2. no help, still only denial,,,,i am so ready to -oo00h- can’t say,,,, they have raised taxes on cigarettes to get ppl to quit smoking and are raising again next month one more dollar, all so they can better health care,,, well ,,, why not helping those that you and i both know qualify for health care and ssi ( I HAVE EPILEPSY,,have had since childhood) , AND START THERE!!!! if they use their brains , that alone will close alot of files and paperwork, hours, and overtime pay. stop throwing our case away only to make us keep re applying and using up more of their hours and our money. if i was in jail, i would get treatment and maybe even come out with the SSI that i know AND THE STATE of LOUISIANA knows i qualify for. it is way past time we get our bonuses, our health care, not the kind the think we should have to cut down the budget, if that is so , then why don’t they put us on their insurance policy, SHAME SHAME SHAME ON LOUISIANA, BOBBY JINDAL, SENATORS AND CONGRESS MEN WHO REPRESENT US. THEY OWE ME, I HAVE MEDICAL BILLS TO PAY,,, YOU KNOW WHAT,,, THEY HAVE MEDICAL BILLS TO PAY. SHAME SHAME SHAME,,,,,WHERE IS MY RECOVERY MONEY****NO I WILL NOT APPEAL, TAKING TOO MANY TAXES AS IT IS NOW,****welcome to the white house, just not mine. don’t send ppl to knock on my door to support your plan or any including jindal’s office. i will light up my cigarette and while they blow smoke one way at me i will blow mine in their face. then they can run back and use their good ole’ high price insurance you help to provide for them to get treated by their doctor from smoke inhalation. i have no insurance to use to get treated for the smoke they blew up me. your office never responds to my e-mails of concern, ABOUT MY HEALTH PROBLEMS BEING AN EPILEPTIC TRYING TO GET PROPER CARE, so don’t ask me to support something YOU WANT!!!!! WHEN YOU CANNOT TAKE THE TIME TO SUPPORT OR CONCERN YOURSELF WITH SOMETHING I NEED. until then, that shows me how much my state, gov,city, and the U.S. cares about me , i WILL KEEP SMOKING. YOU TAKE 2,497.2 MG OF MEDICATION ***EVERYDAY***AND BE TURNED DOWN FOR SSI AFTER THEY QUALIFIED YOU FOR ABOUT 17 YRS, AND NOW SAY YOU DO NOT, MY BOYFRIENDS EITHER MAKES TOO MUCH MONEY OR I AM NOT CONSIDERED DISABLED ENOUGH. WELL I HAVE ALREADY HAD TO HAVE 17-19 STAPLES IN THE RIGHT SIDE OF MY HEAD FOR ALMOST 6 WKS A FEW YRS AGO DUE TO A SEIZURE. I HAVE ****EPILEPSY******NO CURE******WHY DO I HAVE TO BE PUNISHED FOR THE MONEY MY BOYFRIEND WORKS FOR, HE SUPPORTS ME AND MY KIDS, THAT IS MORE THAN MY COUNTRY IS DOING FOR ME. SUCH HYPOCRITS, ALL, YOU PAY MY DEBT. OF OVER 9,000 IN JUST E.R. MEDICAL BILLS ACCUMULATED SINCE BEING CUT OFF OF SSI, AND TELL ME I DO NOT MEET THE NEEDS, REQUIREMENTS, NOT SEVERE ENOUGH, OR THE WORST TO ME MY BOYFRIEND ****NOT MY HUSBAND****MAKES TOO MUCH MONEY. THEY OWE ME BACK PAY, CURRENT PAY, COVERAGE OF ALL PAST AND PRESENT MEDICAL BILLS, EVEN IF THEY HAVE BEEN TURNED OVER TO AN ATTORNEY REP. THE HOSP. ,,,, IS THIS THE WAY MY COUNTRY, MY STATE, THE TWISTED LAWS AND LOOPHOLES HELP ME,, WELL, NO WONDER SO MANY PPL ARE ON ANTI-DEPRESSANTS OR COMMIT SUICIDE, WE CAN’T GET HELP. TOO OLD FOR ONE THING, OR TOO YOUNG FOR THE OTHER, BOY, BOY, I GIVE IT TO THIS COUNTRY, YA’LL PLAY IT GOOD, AND I DID NOT SAY MANAGE , I SAID PLAY. THAT IS ALL WE ARE , A GAME, SOMETHING TO SHUFFLE AROUND SO LONG AS THE PERSON WHO GETS IT CAN HURRY UP AND PASS IT TO SOMEONE ELSE, SO THEY DON’T HAVE TO CONCERN THEIR SELVES WITH OUR PETTY PROBLEMS,, WHAT ARE WE –COOTIES– WELL, THEN DON’T ASK FOR OUR TAXES.WHILE I GET DENIED, YOU GET BONUSES, EARMARKS, DONATIONS,ETC..WELL THE ONLY DONATION I CAN AFFORD TO GIVE IS A ROLL OF TOILET PAPER.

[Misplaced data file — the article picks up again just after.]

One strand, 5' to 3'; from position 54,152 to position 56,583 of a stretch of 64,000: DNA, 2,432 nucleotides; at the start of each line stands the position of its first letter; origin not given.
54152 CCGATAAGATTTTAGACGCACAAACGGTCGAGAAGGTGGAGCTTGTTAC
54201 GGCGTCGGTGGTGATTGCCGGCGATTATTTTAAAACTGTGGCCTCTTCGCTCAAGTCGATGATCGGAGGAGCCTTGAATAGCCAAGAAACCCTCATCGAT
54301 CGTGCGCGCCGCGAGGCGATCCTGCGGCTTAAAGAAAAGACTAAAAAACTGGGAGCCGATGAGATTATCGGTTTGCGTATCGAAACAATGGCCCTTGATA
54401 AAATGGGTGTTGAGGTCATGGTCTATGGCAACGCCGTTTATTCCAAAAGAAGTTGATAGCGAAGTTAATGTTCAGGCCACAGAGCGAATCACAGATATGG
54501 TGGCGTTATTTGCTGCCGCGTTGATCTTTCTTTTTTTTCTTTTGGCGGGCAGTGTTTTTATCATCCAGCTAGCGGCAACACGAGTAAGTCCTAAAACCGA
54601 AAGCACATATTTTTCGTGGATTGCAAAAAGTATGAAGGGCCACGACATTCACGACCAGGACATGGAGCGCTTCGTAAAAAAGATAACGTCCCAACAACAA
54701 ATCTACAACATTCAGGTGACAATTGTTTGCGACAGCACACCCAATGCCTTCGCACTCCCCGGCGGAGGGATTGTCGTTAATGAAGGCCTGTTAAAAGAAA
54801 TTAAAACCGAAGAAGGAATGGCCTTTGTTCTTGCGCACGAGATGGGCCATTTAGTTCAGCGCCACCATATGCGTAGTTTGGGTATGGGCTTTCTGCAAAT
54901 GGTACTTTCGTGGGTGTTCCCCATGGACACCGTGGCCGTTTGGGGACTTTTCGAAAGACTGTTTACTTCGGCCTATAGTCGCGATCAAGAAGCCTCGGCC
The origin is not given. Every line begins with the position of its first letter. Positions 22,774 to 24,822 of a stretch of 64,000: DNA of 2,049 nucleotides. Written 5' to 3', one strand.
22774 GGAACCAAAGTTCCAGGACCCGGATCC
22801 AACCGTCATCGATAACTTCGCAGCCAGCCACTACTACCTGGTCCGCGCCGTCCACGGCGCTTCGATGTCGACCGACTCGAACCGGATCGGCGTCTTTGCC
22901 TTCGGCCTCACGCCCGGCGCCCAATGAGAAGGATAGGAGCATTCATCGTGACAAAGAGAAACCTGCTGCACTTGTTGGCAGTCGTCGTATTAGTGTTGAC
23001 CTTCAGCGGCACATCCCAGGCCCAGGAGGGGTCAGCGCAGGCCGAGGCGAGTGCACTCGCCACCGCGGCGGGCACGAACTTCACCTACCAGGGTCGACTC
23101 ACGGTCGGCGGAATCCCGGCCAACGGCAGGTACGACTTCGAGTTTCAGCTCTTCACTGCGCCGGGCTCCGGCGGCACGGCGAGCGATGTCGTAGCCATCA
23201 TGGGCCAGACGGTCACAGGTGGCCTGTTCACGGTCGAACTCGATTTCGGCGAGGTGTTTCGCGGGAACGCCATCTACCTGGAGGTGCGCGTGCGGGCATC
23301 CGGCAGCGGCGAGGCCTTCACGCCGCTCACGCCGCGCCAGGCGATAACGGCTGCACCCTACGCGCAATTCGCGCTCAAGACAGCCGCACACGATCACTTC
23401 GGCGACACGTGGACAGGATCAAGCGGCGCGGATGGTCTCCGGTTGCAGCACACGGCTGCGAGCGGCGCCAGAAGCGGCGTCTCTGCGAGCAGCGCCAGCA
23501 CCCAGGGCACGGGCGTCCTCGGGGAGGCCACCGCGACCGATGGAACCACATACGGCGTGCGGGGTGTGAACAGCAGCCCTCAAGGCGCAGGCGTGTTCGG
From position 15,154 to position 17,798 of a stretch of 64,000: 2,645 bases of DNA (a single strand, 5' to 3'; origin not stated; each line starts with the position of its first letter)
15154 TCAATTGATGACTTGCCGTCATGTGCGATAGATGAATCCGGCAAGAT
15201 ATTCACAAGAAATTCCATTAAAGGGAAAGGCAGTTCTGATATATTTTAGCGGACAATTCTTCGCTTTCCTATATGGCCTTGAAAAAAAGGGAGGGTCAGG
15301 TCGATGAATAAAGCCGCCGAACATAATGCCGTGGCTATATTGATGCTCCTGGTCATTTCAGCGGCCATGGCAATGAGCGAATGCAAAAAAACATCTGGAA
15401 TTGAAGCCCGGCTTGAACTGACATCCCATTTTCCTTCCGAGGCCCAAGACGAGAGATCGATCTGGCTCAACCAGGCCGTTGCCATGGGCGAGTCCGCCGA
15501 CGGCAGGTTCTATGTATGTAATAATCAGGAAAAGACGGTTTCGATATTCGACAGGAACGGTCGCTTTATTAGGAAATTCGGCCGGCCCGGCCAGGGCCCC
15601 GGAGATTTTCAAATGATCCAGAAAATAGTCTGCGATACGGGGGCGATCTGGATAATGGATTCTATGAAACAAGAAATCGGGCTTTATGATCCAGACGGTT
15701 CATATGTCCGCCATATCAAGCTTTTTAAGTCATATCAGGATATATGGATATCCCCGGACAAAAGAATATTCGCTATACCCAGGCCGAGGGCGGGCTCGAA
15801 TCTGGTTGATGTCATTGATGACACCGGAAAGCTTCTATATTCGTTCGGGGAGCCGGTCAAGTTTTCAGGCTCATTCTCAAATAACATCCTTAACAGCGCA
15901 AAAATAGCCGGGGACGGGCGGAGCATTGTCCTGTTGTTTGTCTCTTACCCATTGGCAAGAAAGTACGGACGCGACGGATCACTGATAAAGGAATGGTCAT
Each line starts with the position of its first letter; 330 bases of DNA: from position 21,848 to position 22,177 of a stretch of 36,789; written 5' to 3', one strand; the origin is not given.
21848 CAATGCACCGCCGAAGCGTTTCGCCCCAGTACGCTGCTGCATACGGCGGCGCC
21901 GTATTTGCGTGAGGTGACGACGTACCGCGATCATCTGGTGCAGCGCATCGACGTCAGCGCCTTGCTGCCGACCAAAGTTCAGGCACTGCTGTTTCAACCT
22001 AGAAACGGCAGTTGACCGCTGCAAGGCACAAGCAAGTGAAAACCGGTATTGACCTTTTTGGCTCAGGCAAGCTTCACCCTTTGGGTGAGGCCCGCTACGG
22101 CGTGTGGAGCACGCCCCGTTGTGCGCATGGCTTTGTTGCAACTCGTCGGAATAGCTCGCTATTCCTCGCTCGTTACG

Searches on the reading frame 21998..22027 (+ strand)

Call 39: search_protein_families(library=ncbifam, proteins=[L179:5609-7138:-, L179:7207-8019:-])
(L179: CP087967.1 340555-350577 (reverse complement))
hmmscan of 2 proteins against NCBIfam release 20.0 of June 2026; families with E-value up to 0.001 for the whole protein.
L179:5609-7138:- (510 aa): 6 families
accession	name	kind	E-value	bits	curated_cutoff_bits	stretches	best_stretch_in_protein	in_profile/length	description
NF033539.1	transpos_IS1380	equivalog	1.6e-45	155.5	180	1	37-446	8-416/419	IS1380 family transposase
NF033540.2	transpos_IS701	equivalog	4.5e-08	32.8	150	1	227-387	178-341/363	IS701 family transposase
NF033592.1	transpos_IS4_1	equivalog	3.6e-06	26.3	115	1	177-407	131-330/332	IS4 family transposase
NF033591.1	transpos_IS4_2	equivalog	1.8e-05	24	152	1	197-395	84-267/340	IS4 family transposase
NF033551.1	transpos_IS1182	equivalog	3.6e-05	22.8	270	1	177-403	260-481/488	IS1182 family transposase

3. This is a surprise.
    WASHINGTON, March 16 /PRNewswire-USNewswire/ — The leader of the nation’s largest veterans organization says he is “deeply disappointed and concerned” after a meeting with President Obama today to discuss a proposal to force private insurance companies to pay for the treatment of military veterans who have suffered service-connected disabilities and injuries. The Obama administration recently revealed a plan to require private insurance carriers to reimburse the Department of Veterans Affairs (VA) in such cases.